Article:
Carter shrugged. "We might as well have fun while we do it." LeBeau, hopping up and down in place to stay warm, chuckled at the remark.
"If there was enough clean snow, I would fix us all flavored ices."
Newkirk's eyes rolled. "More cold. What a lovely idea, that is. Hot rum is more to my fancy."
"Hot chocolate with lots of marshmallows and cookies still warm from the oven," Kinch interrupted wistfully. Hogan, hands fisted deep in his jacket pockets, peered over his shoulder and smiled back at him.
"Popcorn with lots of butter."
Carter smiled, not even noticing when his chapped lips split and bled. "What we didn't eat we could string together in a garland!"
"With cranberries and pine cones . . . " Kinch wiped at his tingling, running nose. "and dried apple slices."
Olsen hopped out of the front line and pivoted to face them, his boyish face bright with nostalgia and a wide smile. "The tree would be huge! It'd take up the whole corner and it'd be so tall that we'd have to trim the tip to get the star on top!"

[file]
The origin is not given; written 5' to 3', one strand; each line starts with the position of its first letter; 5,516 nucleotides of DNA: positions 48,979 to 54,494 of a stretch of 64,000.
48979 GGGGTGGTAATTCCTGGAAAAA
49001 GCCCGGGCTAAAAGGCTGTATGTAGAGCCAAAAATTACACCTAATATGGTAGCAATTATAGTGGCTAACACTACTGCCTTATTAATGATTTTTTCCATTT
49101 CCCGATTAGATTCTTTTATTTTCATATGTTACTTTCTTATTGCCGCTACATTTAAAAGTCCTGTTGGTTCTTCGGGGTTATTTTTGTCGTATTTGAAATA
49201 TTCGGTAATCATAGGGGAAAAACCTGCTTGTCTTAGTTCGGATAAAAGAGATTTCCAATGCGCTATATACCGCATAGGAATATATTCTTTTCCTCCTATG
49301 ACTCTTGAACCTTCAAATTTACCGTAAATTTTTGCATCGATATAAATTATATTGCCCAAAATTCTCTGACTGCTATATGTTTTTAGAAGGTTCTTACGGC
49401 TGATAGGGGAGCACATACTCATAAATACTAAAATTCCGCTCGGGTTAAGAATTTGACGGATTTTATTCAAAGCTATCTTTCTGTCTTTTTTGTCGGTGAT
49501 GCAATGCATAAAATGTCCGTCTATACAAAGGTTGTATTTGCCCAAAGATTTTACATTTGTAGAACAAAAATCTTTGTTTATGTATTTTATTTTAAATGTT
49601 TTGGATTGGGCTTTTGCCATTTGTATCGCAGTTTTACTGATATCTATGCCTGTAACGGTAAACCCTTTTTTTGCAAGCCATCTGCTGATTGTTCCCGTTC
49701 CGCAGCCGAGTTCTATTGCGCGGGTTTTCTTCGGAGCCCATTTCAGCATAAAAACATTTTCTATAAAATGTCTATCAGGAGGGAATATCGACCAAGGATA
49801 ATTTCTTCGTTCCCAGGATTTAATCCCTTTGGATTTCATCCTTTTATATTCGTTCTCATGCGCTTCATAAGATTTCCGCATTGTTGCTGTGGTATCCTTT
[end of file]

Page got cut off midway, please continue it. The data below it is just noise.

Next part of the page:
"We'd sing carols while we decorated it," O'Malley added, joining in the imagination party.
"And after, we'd gather around the fireplace to watch the flames until only coals and embers were left," Hogan murmured, lost in another place and time.
"I really miss home." The sadness in Carter's soft declaration brought everyone's enthusiasm to a grinding halt. Smiles died and faces grew still. LeBeau's hopping slowed, then ceased. Newkirk fell back into line while Olsen and O'Malley returned to their own positions. Hogan tipped his head back and studied the darkening sky.
Kinch sighed, then coughed at the inrush of bitter cold air.